Deleting a file doesn't erase it, it just designates the memory it occupied as being available for writing. A wipe app deletes the target files, fills all available memory with temporary files, and then erases the temporary files. Theoretically, it changes the memory where the target file use to be to make it unrecoverable. I'm not familiar with how recovery software works, but the more rewrites you bury the file under, the harder it is to recover. Completely erasing the file requires physical destruction of the memory or degaussing it.


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PostPosted: Thu Mar 23, 2017 5:38 am 
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Close_enough wrote:
Deleting a file doesn't erase it, it just designates the memory it occupied as being available for writing. A wipe app deletes the target files, fills all available memory with temporary files, and then erases the temporary files. Theoretically, it changes the memory where the target file use to be to make it unrecoverable. I'm not familiar with how recovery software works, but the more rewrites you bury the file under, the harder it is to recover. Completely erasing the file requires physical destruction of the memory or degaussing it.



You sir/madam, get a gold star and +10 Internets. You explained it quite well.

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PostPosted: Thu Mar 23, 2017 9:19 am 
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Close_enough wrote:
duodecima wrote:
NamelessStain wrote:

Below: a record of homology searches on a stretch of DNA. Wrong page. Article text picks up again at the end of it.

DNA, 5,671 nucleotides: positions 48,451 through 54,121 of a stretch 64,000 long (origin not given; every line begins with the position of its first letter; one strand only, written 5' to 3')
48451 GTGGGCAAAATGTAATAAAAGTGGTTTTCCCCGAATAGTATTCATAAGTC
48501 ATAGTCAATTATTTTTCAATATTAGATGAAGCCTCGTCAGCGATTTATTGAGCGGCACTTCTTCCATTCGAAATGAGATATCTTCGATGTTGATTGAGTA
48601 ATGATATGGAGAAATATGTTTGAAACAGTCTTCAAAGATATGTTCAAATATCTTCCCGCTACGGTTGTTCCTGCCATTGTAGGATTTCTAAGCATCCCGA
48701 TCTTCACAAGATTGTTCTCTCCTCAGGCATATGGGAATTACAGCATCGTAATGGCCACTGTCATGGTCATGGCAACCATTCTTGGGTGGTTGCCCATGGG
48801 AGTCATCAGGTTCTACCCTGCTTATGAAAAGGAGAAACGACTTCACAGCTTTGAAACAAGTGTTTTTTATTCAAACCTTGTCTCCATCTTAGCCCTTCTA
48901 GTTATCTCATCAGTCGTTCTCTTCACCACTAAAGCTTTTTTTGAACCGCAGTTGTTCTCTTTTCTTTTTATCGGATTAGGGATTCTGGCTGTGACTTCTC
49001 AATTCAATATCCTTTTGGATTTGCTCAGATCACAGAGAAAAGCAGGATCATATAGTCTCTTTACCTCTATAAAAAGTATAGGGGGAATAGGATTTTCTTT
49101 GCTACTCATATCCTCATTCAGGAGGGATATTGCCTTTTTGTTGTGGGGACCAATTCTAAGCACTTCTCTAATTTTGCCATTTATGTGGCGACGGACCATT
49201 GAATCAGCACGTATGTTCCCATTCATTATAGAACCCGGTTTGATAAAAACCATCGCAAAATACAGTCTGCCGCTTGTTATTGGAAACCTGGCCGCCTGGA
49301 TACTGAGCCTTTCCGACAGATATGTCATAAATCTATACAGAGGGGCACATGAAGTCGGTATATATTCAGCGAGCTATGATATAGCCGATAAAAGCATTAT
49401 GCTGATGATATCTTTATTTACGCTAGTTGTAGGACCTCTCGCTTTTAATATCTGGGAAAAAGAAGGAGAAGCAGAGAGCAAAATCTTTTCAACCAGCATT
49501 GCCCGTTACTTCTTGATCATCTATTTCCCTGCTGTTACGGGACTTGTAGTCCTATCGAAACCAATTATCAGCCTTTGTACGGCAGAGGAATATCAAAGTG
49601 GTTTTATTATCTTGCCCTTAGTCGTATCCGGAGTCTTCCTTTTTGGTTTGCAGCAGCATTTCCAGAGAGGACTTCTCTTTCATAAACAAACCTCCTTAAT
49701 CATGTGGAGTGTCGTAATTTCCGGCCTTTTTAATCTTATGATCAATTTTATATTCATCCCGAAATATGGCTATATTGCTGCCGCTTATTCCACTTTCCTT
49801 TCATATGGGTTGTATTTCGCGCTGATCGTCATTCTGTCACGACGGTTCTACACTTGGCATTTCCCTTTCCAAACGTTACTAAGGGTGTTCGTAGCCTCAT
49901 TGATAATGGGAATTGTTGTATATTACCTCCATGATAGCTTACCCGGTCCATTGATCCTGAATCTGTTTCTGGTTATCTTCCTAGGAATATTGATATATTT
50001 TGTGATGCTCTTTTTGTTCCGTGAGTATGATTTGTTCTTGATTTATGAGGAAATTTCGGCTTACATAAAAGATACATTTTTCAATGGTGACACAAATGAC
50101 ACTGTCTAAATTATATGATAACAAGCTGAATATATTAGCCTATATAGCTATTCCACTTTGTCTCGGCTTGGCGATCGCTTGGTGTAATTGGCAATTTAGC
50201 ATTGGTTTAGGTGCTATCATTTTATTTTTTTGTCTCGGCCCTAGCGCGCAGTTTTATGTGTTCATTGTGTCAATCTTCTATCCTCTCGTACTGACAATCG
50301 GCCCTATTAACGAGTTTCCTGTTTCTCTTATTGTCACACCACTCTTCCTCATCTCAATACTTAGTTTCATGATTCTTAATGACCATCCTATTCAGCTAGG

I'm going to say this as politely as possible. These "wipe apps" are far from perfect and most are crap. Wipe your phone and hand it to me with the proper set of recovery tools and the whole phone is back to normal and I'm looking at your photos and accounts. You need to do several zero out processes on the digital media. Several being anywhere from 7-20 times as tools get more and more sophisticated the more zeroing out processes you will need to do. Then smash it into a million pieces with a 5# sledge. Now it's a challenge to recover which may only produce data fragments.

Burner phone is your best bet and do NOT access any private accounts from it. No gmail, no hangouts, no banking, no amazon, no ZS login :). Texting and phone calls only and minimize the number of people you call plus there is no need to store them in a contacts list.


By "wipe apps" do you mean doing a factory reset, or something different? (And thanks, btw)


Deleting a file doesn't erase it, it just designates the memory it occupied as being available for writing. A wipe app deletes the target files, fills all available memory with temporary files, and then erases the temporary files. Theoretically, it changes the memory where the target file use to be to make it unrecoverable. I'm not familiar with how recovery software works, but the more rewrites you bury the file under, the harder it is to recover. Completely erasing the file requires physical destruction of the memory or degaussing it.


That's why I burn my phones in a fire when replacing them. There's no telling what some clever criminal could recover from a trashed phone.

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PostPosted: Fri Apr 07, 2017 11:47 pm